After a significant El Niño episode in the winter of 1997-98 and two La Niña winters since then, the natural gas industry is stabilizing, says a consulting geologist in the Denver area.
Michael S. Wilson, an AAPG member who has published several papers and made presentations on the El Niño weather patterns in regard to the natural gas industry, declined to speculate on what the weather holds for the gas industry next year. He said he won't make a prediction until next fall at the earliest.
But with no new El Niño in sight, this winter should remain about the same in terms of temperature as it has so far -- and demand for natural gas will stay low, he said.
Wilson, who currently is doing contract work for the U.S. Geological Survey, presented a talk on his findings about El Niño and La Niña in January to the Colorado Oil and Gas Accountants.
He first became interested in El Niño events during 1994, when he noticed that the 1994-95 El Niño coincided with a mild winter in the central United States -- and collapsing natural gas prices.
When he discovered that a similar episode of gas price collapse and corporate restructuring occurred following the 1991-92 El Niño, he collected climatology data from the National Oceanic and Atmospheric Administration and the National Weather Service and integrated this data with gas company earnings.
His data showed that El Niño events generally result in mild winters in the Chicago-Great Lakes industrial region, reducing demand for heating fuels, which affects the Henry Hub gas price.
It also affects gas companies with high exposure to spot prices.
Of the different weather formations, he said, El Niños pose the biggest problem for the gas industry because of the warm winters they bring.
"We have three phases," he said -- El Niño, then the neutral phase and then La Niña -- "and these weather formations oscillate back and forth.
"They're not regular like the tides," he said. "And the combinations are rather strange over the decades. It seems to change every two to three years from what I've learned correlating it to stock charts and heating degree days and gas sector earnings."
Neutral phases, he said, "turn out to be the coldest winters, when the most gas is consumed for heating. Companies tend to start hiring again."
La Niñas, however, "are mediocre." These events rarely follow immediately after El Niños; usually, one or more neutral phase winters follow a strong El Niño.
Historically, the period between one El Niño winter and another is three to five years. The longest gap recorded was 10 years.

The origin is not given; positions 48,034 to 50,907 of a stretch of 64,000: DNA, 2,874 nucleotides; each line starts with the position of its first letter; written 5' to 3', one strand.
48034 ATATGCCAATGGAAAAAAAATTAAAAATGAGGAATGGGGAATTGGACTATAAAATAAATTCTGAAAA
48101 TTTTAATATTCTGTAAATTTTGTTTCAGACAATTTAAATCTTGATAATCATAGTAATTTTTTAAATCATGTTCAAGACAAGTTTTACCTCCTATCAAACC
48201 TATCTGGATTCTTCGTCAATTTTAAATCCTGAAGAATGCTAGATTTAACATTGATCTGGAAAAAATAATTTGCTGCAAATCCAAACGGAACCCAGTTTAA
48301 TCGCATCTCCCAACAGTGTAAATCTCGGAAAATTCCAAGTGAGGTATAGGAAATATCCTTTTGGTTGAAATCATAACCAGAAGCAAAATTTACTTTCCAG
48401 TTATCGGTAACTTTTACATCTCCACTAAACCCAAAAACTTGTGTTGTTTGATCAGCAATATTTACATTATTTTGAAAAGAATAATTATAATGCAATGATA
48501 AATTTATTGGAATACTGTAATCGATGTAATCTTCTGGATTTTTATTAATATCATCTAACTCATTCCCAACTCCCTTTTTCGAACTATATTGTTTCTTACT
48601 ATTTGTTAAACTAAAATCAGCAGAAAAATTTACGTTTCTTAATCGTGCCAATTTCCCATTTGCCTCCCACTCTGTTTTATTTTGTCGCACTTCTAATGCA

"We had a giant El Niño in 1997-98 and that faded out in the summer 1998. Last winter, we had a mild La Niña where the sea surface temperatures along the Equator were moderately colder than normal," he said.
Plenty of residual heat was left over from the previous year and many storm patterns resembled El Niño.
The result: The Total number of heating degree count days was low last winter and gas prices remained in the low $2 range.
"The OPEC cartel was still flooding the market with oil so heating fuel costs hit bottom in January and February last year," he said. "It was about as bad as anything could possibly be."
Because many gas companies were slow to react to the weather pattern, he noted, layoffs resulted in the gas business.
"In the summer of 1999, it looked as if the market might come back to normal or neutral conditions," he said. "But it didn't stay there."
Instead, another La Niña event began in August and continued through October, and "sea surface temperatures cooled off below normal again through this winter."
Weather charts "are all showing a big blue cold water swath across the Equator," he pointed out.
"During La Niñas, the Pacific jet stream wind positions shift northward and come in over Seattle and southern Alaska and Vancouver," he said. "It blocks cold air."
As the 1998-99 La Niña event developed, the Pacific jet stream moved northward and strengthened, blowing eastward along the Canadian border during most of the fall and winter.
Arctic cold fronts were blocked from reaching the central United States. During December, temperatures were about five degrees Fahrenheit above normal in most of the northern and eastern states.
"Both oil and natural gas prices continued to slump," he said. "... The Southwest and Southeast were abnormally warm."
In fact, during February 1999, all of the country east of the Rocky Mountains was one to five degrees Fahrenheit above normal, he said.
Historical studies of La Niña performed by COAP have shown that cold and wet conditions usually exist in the Pacific Northwest and then a warm anomaly occurs across the south-central United States, he said.
"These historical predictions worked fairly well last winter and this year," Wilson said.
"Once every week to 10 days, there's a big wobble in the jet stream, a surge in the force or a big bend, and it brings a storm front in," he said. "These storms sweep across the Northern Tier and pull in a lot of rain from the Gulf.
"The cold fronts are just not getting very far down because of this jet stream blocking."
Although December weather charts have yet to be published, he noted that the last month of 1999 saw some cold weather in the Chicago and Great Lakes area but not enough cold to raise gas prices, which have remained in the $2.40 price range.
Overall, this La Niña season "seems to be following the pattern pretty well," Wilson said.
Wilson noted that National Oceanic and Atmospheric Administration tracks the Pacific Ocean for the start of the next El Niño. But so far, there is no sign of it.